Moment of Truth Time: Choosing the Right Messenger

What will it take for individuals, for businesses, even governments to understand survival? Why can’t we recognize being a visionary is not about discovering something new always? Being a visionary is often about being the first to be reminded of logic, reality, truth – and then evangelizing it to other people. The future cannot be, without the building blocks of the past. Here’s some great advice for businesses looking at a digital voice. First though, understand fully our current innovative progress is nothing new. We only need those who make us see.

“Coming together is a beginning; keeping together is progress; working together is success.” – Henry Ford
Brian Solis at a recent PRSA event in Philly

Brian Solis at a recent PRSA event in Philly

The other day my partner wrote a light hearted post about some influential men, visionaries if you will, of this digital age of society. By and large it was received well, and as intended, by the readership and fans of those very smart influencers. Still, the comments on that post reflected the negativity and ignorance that holds up progress for all of us. One comment pointedly struck me, the assertion my old friend Brian Solis somehow baffles people with hyperbole (bullshit so the author suggested) into believing in his strategies and theories. This inaccuracy of this is a huge problem for any of us who communicate, let me explain why.

The perception that public relations people are simply purveyors of press releases and bullshit artists is so far from the truth as to be criminally idiotic. The problem businesses have had with understanding communications professionals of any kind comes from ignorance of how to communicate as a business, or there would be no need to interact with PRs or marketers. Let’s establish this first of all. Bad business begins with bad understanding and communication, make no mistake. Now let me present some good evidence for my case, but first some mind angel dust from a huge success in the digital age:

“It’s hard to find things that won’t sell online.” – Jeff Bezos, founder, Amazon

The video below is one Brian Solis (sorry he’s a good subject) created to promote his most recent book, “What’s the Future of Business.” Please watch it, then read on.

Now here’s the crux of this matter of credible authorship, advice, and business strategy. I found this video once again on Facebook, a brief discussion ensuing there over its merits, cheesiness, etc. However cliche or showman like you may find the dramatization though, Solis’ commercial is based on rock solid fact.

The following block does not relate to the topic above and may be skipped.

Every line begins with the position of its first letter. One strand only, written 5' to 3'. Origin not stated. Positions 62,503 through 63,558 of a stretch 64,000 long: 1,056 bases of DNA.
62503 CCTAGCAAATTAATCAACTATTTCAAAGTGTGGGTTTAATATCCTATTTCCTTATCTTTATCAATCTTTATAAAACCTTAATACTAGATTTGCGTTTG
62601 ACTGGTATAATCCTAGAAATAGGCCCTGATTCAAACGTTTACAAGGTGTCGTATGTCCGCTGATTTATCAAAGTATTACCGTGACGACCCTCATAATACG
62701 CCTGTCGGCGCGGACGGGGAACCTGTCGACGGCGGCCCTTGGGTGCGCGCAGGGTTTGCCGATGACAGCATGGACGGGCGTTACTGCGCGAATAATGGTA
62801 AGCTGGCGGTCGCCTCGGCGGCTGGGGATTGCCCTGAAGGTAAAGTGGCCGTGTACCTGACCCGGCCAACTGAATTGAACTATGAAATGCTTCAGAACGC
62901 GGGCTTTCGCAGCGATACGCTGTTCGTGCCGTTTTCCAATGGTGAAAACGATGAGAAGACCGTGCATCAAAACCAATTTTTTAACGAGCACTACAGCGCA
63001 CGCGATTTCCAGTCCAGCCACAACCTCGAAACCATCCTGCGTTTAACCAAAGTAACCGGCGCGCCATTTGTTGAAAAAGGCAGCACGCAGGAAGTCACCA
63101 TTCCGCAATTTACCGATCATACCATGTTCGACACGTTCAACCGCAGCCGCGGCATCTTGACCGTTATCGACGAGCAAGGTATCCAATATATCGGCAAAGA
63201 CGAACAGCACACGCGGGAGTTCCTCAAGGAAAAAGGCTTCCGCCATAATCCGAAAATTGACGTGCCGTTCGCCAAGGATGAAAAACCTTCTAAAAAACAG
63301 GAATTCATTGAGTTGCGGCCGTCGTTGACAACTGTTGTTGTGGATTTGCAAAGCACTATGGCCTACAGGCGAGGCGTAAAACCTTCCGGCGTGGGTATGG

Kodak moments, magazines, newspapers, records have in fact passed by the wayside mostly. From my own perspective as an evangelist of digital commerce, the world has evolved much faster than business have been able to cope. Walmart is already sliding down the slope to extinction, Apple may indeed sell their last iPod soon, the “survivors” of the next 100 years are responding to my messages and yours, even now. As for the victims of nonrecognition and slow adaptation?

Every day I wrestle to dislodge from the grip of bad communicative business, hoteliers or hospitality businesses that simply cannot grasp the inevitable. Every single day our executives are desperately trying to get this message across, adapt or die. You might say this is a matter of business course, and it is. For those among you willing to listen though, business is not just about numbers any more, it’s about the literal “you and me” of the human equation. This video is a lead in, into a book I read and reread all the time. Like the video’s truths of leadership and inevitability, the book #WTF once opened, reveals an age of unparalleled possibility, and an inevitable certainty too. Ponder another bit of stardust for your business adaptation first:

“You can buy attention (advertising). You can beg for attention from the media (PR). You can bug people one at a time to get attention (sales). Or you can earn attention by creating something interesting and valuable and then publishing it online for free.” – David Meerman Scott

David Meerman Scott with Ahmed Sabry in Egypt

David Meerman Scott with Ahmed Sabry in Egypt – just goes to show this “social experiment” is widespread

If you choose to believe your business can avoid the certainty of these competitive methods the “right” evangelist profess, your moment of truth will certainly be impacting. Today I can look at you via Google Earth, Google Street, discover almost anything there is to know about you and your business. Tomorrow your competitor across the street, than ancient foe whose hotel rooms filled up faster than yours, that competitor will wake up and engage this next generation of consumers. When they do, and you do not, just as a Ferarri can out run a horse and buggy, so too your rival will pass you by.

Hey business owner out there! Your problem is not whether or not to adopt the strategies people like Brian Solis offer you, it’s differentiating in between good and bad messages. If you cannot see clearly the difference between plain logic and hyperbole, then ask someone to help you. Better yet, read Brian’s or somebody like Chris Brogan who’s “three words” this year are Lifestyle, Monchu, and Black. (I never said I’d make it that easy) Once you pick up Brian’s book, I suggest you read the book 20 times if need be, then beat your competition into the next phase of human business. Solis and many other analysts do their homework, I suggest you do too.

If you don’t things are set in motion to see you either succeed or fail, it’s up to you to make these decisions. Telling the difference between sound advice and the untenable is as easy as remembering and comparing. Brian Solis is only reminding us.

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